And in that genuine, unalterable consistency of character, the many who know Cheeks insist, is the key to his coaching style, the ingredient Joe Dumars felt would strike just the right cord with a young Pistons core that includes Greg Monroe and Andre Drummond and, now, Brandon Jennings, a 23-year-old point guard with four years of NBA experience but only two years older than Cheeks when he arrived in the NBA after four years at West Texas 35 years ago.

“I’ve worked with and played for a lot of different head coaches and I’d probably say the one thing that differentiates him from a lot of people is his communication skills,” Loyer said. “He’s not a holler-screamer guy, but he’s an unbelievable communicator.”

Loyer watched the way Cheeks worked with young players in Portland and Philadelphia and marveled at the unique way he had of bolstering self-confidence.

“He gave me a saying: ‘You’re only as good as your head coach thinks you are.’ I saw the confidence he pulled out of them, the little tidbits every single day he gave them, the room he gave them to grow,” Loyer said of young 76ers like Andre Iguodala, Thaddeus Young and Lou Williams. He saw Cheeks clearly define roles without pigeon-holing players into believing they couldn’t be more than a limited player or a specialist.

“Guys can really relate to it. He’s unbelievable with guards in general because that’s the position he played, but I’ve seen the effects on all kinds of players – guys maybe at the tail end of their careers or just starting their careers, he’s really helped them out.”

“That’s one of his biggest strengths,” Smith said. “He gives players confidence. He makes them believe in themselves. He’ll tell you, ‘Hey, this is not a perfect world, it’s not a perfect game and we’re not perfect people. Go out and do the best you can and that’s all I ask.’ That’s like giving a guy a green light.”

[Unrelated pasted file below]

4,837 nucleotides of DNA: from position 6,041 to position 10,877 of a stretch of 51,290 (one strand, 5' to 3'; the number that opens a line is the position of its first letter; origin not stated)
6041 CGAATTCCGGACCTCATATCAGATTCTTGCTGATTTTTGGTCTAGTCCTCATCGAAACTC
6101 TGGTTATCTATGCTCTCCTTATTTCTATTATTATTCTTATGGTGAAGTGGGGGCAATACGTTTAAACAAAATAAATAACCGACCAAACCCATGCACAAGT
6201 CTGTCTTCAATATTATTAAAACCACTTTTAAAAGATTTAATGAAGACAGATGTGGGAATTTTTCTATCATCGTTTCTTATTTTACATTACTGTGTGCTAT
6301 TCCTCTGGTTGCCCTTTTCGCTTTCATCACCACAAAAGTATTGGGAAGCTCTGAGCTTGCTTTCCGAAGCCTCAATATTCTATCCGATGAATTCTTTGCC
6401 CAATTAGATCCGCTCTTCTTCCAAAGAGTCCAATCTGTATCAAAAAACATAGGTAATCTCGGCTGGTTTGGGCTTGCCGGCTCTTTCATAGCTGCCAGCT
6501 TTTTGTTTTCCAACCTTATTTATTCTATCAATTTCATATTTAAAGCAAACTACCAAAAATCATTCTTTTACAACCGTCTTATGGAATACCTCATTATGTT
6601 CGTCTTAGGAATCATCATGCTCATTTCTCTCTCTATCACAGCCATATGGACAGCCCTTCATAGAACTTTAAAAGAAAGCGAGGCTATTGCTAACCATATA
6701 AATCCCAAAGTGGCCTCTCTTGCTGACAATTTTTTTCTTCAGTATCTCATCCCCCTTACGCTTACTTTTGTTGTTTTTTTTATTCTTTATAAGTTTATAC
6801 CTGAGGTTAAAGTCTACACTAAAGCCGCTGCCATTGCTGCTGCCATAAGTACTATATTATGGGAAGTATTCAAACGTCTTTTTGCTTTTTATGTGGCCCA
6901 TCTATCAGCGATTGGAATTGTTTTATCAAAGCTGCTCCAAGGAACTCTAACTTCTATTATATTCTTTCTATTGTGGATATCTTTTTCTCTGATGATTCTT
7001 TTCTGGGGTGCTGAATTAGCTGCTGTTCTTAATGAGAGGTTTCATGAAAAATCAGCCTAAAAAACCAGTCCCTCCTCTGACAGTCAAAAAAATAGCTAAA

One of the Pistons crossed paths with Smith during the recent Orlando Summer League while grabbing a quick bite after less than a week with Cheeks on the job to tell him how much he appreciated the new coach’s style.

“I know we’ve only had three or four practices and one game,” Smith said, “but he was telling me how those guys really loved coach Cheeks. I can tell he’s already placed his hands on those guys and he’s made an imprint on them already.”

Because Cheeks played point guard, because he has been widely credited with helping Russell Westbrook’s quick ascension to All-Star point guard in Oklahoma City, it’s Jennings who might be expected to benefit most from Cheeks’ influence.

When Cheeks was fired by Philadelphia during the 2008-09 season and Scott Brooks looked at Westbrook, coming off a promising rookie season but raw in the ways of an NBA point guard, he saw an ideal mentor and a man he respected greatly available to add as his top assistant.

“I was his rookie,” Brooks grins. “My rookie year with the Sixers, I backed him up. We had a connection. I had to prove myself every day in practice because I was guarding one of the best players and learning from one of the best players ever at the position. It helped me play over a decade in the NBA because I learned valuable lessons in my rookie year of how to play the position.”

As a kid growing up in California, the 76ers were somehow Brooks’ favorite team and, as a point guard, he was naturally drawn to Cheeks. Cheeks won’t fill the heads of his players, Jennings or anyone, with an overload of information. But what he tells them will be relevant and easy to absorb, Brooks believes.

“With anything, it takes patience,” Brooks said of the impact he expected Cheeks to have on Knight before the trade, and, presumably, on Jennings in its aftermath. “Maurice will work him every day and show the patience that every player needs. You don’t get better overnight. He’s going to help him be a better player, make better decisions. There’s so many layers of that position that a lot of people don’t talk about. He understands those little intricacies it takes to be a successful point guard in this league.”

Brooks takes it another step. It won’t only be Pistons point guards, who benefit from Cheeks’ accumulated wisdom and instinctive feel.

“He’s a coach. He understands all positions,” he said. “When you play point guard, you have to understand every role, every position on the floor. He understood that as well as anybody I’ve ever been around.”

Coming Friday: Why Maurice Cheeks looks like the right coach at the right time for the Pistons.